On 12 March, a department of transport worker made a call to police from a rural road in Edgecombe County, about 30 miles from Diana’s home. “It looked like something is lying in the woods,” the caller said. “I don’t know what it is. A body, a something… don’t know.”
Police who attended the woodland scene found a decomposing female body, naked, apart from underwear and a wedding ring. It was Diana Keel. A post-mortem revealed she had died from blunt force trauma and multiple stab wounds. It had been a brutal attack.
She had multiple skull fractures and internal injuries. There were stab wounds to her face, scalp and neck. Her lung was punctured, and her left eye was missing.
Police soon turned their attention to Keel. Records showed a “domestic incident” involving the couple had been reported a year earlier. Friends and relatives said Diana was speaking to a lawyer about divorce.
A murder warrant was issued for Keel’s arrest, but he fled. Guns and other weapons were seized from his home and police appealed for information.
They believed Keel was driving a gold-coloured pickup truck and warned he could be dangerous.
He was eventually spotted on an interstate highway in Arizona, about 30 miles from the Mexican border. He was carrying a penknife and a lot of cash when he was arrested.
At first, he pleaded not guilty as he was extradited to Nash County. The case attracted a lot of national attention and it wasn’t long before rumours were circulating about the death of his first wife. Keel had now lost two wives. Was it pure coincidence?
Last month, as the jury was being selected, Keel, now 59, accepted a plea deal to avoid a trial. At Greenville court, he pleaded no contest to second-degree murder and first-degree kidnapping.
No-contest is similar to a guilty plea – the accused accepts the conviction but doesn’t have to make a factual admission of guilt.
The prosecution told the court that Keel would have gained financially from Diana’s death. Two years before her killing, he had taken out more than $1 million life insurance for his wife and was the sole beneficiary.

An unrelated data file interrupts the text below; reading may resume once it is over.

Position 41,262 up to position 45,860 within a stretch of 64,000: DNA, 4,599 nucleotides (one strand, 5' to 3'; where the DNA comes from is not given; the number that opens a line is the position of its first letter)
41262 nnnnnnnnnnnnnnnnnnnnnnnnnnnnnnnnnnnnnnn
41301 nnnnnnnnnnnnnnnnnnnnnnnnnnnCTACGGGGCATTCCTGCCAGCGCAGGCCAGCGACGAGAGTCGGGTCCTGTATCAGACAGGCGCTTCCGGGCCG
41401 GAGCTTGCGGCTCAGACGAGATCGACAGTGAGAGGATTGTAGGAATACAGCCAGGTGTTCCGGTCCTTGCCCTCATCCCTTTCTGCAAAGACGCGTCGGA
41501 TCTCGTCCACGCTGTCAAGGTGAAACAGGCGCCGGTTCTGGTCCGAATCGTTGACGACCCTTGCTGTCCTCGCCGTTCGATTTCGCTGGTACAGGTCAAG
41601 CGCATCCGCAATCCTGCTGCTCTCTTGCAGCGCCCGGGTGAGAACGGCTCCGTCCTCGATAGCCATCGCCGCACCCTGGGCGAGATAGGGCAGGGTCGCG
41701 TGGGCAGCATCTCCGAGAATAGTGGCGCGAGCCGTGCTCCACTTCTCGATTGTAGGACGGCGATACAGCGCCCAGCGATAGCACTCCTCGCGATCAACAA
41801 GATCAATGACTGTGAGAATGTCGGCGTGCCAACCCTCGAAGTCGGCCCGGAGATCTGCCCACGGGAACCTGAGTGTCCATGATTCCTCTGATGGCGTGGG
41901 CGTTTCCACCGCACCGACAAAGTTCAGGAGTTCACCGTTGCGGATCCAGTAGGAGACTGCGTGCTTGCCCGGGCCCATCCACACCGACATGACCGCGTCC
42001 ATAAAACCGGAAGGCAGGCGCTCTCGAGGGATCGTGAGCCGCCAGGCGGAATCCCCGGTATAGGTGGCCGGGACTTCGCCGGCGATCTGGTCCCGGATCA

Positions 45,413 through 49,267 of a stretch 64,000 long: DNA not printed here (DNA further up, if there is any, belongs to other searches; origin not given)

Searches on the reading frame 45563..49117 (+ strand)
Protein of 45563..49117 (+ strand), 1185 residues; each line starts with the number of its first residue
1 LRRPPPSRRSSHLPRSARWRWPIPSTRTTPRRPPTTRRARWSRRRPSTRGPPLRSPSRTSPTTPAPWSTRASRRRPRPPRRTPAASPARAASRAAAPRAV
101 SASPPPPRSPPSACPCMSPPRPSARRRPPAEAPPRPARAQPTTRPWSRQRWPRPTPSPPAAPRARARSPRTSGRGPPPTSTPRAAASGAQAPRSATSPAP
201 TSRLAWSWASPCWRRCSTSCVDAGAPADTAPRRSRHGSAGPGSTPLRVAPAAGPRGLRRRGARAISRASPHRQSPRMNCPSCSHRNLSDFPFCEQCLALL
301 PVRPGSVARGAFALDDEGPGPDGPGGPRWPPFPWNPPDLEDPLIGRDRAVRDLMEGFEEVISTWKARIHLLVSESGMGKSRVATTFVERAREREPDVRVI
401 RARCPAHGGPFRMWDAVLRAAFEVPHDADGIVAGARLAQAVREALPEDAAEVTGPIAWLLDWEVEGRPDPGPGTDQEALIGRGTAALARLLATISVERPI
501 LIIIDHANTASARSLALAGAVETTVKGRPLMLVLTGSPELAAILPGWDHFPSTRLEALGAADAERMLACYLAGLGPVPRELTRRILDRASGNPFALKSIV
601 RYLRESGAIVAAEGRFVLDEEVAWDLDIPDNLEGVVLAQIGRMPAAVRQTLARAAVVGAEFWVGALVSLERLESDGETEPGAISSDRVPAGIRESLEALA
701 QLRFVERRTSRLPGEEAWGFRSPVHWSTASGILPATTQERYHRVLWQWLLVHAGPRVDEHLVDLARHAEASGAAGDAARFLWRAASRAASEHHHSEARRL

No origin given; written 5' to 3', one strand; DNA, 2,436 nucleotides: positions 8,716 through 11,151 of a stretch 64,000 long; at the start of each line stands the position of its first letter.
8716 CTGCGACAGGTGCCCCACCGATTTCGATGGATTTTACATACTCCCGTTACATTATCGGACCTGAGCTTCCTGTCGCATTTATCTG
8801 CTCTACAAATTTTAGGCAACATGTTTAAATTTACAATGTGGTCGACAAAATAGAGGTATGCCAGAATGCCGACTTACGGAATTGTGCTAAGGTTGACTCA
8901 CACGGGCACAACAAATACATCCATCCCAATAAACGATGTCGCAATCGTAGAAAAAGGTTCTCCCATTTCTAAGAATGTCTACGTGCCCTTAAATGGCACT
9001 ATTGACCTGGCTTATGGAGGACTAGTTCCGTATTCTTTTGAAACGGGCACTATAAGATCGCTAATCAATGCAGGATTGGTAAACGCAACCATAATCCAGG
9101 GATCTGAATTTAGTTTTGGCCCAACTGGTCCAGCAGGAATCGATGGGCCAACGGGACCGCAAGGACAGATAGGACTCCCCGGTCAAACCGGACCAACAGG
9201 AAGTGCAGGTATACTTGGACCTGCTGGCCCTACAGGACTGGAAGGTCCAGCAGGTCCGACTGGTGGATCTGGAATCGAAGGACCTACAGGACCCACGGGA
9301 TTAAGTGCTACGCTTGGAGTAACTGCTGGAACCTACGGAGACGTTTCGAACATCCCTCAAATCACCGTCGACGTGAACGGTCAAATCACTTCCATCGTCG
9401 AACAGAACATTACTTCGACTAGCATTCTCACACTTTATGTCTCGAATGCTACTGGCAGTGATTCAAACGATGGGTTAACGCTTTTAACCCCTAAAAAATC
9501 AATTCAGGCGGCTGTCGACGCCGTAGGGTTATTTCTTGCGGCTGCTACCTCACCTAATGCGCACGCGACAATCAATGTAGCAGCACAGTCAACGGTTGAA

“He did stand to benefit from her death,” claimed the district attorney. He said that on the morning of 8 March, the couple were seen having an argument on their front porch.
He said Diana had been beaten to death in her bedroom. Keel bought cleaning supplies from the local Walmart store and cleaned the room.
The defending attorney asked the judge to take into account that Keel was experiencing health problems, including kidney failure.
But at sentencing, Diana’s mother reminded the court of the reason her daughter was no longer alive. She said she wanted to tell women that if their partner was abusive, they needed to run.
“Don’t stay there,” she begged, as she asked the judge for a severe sentence. “I want you to have the same compassion for Keel that he had when he killed her.”
The judge sentenced Keel to a minimum of 33 years in prison. Diana’s son remains with family.
The conviction has turned a spotlight on the death of Keel’s first wife. Although her death was ruled accidental at the time, investigators have decided to re-examine the case following Diana’s murder.
Friends at the time said they were surprised Elizabeth had slipped. She was known as an outdoors type who liked to go horse riding and was always capable outside, whatever the weather.
Questions remain, but whatever unfolds, Keel can no longer run from the truth.